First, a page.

readings of Durrell haven't fulfilled their potential yet because they don't
adequately account for irony and the epistemological problems in the books
-- in general, I've often thought that seems to be a limitation of the

But, back to my own ransacked books and papers...


On 4/28/07 8:29 AM, "Michael Haag" <michaelhaag at btinternet.com> wrote:

> Sumantra:
> Yes, I forgot about Smyrna.  But that does not really change anything.
> Smyrna was something like Alexandria, also a place where so-called
> foreigners had been living for generations.  In fact Smyrna was a Greek
> city taken over by the Turks; for that matter Asia Minor was Greek and
> the whole thing had been taken over by the Turks.  The point is that
> Melissa was not a foreigner in Alexandria in the tedious narrow
> parochial modern 21st century sense of being born and having come from
> what is currently recognised as being Greece; she belonged to that
> great Greek world whose origins go back to Alexander the Great, even to
> the Trojan War, and of which Alexandria was once part.  Certainly in
> speaking of the modern cosmopolitan city, the one that began dying in
> 1936, it was 'home' to Greeks who had been invited to settle there by
> Mohammed Ali, himself born and raised in what is now Greece.
> Complex, as I said, and not to be reduced to the silly modern fashions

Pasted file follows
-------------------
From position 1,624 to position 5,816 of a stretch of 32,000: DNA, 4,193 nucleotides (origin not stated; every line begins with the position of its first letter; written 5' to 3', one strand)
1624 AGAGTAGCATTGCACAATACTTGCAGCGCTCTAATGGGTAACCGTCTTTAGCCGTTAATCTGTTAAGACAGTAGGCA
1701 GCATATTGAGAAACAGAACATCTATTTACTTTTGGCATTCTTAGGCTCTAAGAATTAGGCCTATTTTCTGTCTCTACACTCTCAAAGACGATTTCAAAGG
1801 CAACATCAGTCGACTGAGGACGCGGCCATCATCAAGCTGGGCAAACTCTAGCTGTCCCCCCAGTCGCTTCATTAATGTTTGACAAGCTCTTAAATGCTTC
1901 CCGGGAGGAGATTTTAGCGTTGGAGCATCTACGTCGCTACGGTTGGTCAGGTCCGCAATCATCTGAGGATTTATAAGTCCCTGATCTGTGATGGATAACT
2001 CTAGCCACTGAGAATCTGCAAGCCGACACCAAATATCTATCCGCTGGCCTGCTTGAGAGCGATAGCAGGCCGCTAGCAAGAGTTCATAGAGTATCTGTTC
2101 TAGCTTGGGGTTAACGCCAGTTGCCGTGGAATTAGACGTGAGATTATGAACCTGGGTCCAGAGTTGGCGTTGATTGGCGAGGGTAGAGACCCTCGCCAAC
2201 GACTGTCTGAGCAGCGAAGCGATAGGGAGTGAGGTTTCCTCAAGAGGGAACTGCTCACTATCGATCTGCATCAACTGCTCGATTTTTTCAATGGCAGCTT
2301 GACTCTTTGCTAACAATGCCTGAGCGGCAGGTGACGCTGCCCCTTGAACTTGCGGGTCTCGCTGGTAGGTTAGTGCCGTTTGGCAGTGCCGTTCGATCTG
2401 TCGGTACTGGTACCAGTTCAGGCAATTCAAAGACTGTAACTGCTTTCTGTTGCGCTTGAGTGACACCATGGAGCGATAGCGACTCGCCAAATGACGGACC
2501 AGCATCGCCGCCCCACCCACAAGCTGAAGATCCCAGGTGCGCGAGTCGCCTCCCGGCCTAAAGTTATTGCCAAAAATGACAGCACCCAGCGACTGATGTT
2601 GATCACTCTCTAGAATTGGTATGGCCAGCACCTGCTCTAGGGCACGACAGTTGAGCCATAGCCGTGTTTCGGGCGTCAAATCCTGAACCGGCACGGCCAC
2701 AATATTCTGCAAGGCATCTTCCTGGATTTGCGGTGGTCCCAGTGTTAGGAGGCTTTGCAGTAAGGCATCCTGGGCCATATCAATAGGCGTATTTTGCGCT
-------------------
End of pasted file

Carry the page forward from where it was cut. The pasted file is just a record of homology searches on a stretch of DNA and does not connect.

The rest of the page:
> of colonial and post-colonial 'theory'.
> :Michael
> On Saturday, April 28, 2007, at 10:16  am, Sumantra Nag wrote:
>> RE_Message: 2
>>> Date: Fri, 27 Apr 2007 21:36:21 +0100
>>> From: Michael Haag
>> ...........Darley is hardly a womaniser.  He had no woman at all, and
>> no
>> history
>>> of having had one, until Melissa pretty much offered herself to
>> him;............
>> ----------------------------------------------------------
>> Michael,
>> I found your spirited response very informative. I did of course note
>> your
>> major
>> publication on Alexandria (Capital of Memory) some time ago, and look
>> forward very much to reading it
>> one day, along with Ian McNiven's biography on Lawrence Durrell. My
>> observations:
>> Your view that "...Melissa is a Greek of Alexandria; there is nothing
>> to say
>> that she has
>> not lived there all her life."
>> In Justine, when Darley meets her for the first time, when she is very
>> ill
>> after a party in the flat lent by Pombal to Pursewarden, the Greek
>> doctor
>> '...asked her where she came from and a haunted expression came into
>> her
>> face as she replied "Smyrna";...and then, '...The doctor took up her
>> hand
>> and examined the wedding-finger. "You see," he said.... pointing out
>> the
>> absence of a ring. "That is why. Her family has disowned her...." '
>> Melissa is a refugee: much earlier in Justine, the narrator writes,
>> "I found Melissa, washed up like a half-drowned bird, on the dreary
>> littorals of Alexandria, with her sex broken...."
>> Early in the pages of Justine, [1.2] Durrell makes much of Alexandria
>> as
>> "...the great wine-press of love;...." and its inhabitants as people
>> "...who
>> have been deeply wounded in their sex."  What is one to make of this
>> somewhat genral comment?
>> Sumantra
>> --------------------------------------------
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James Gifford
Department of English
University of Victoria
Victoria, B.C., Canada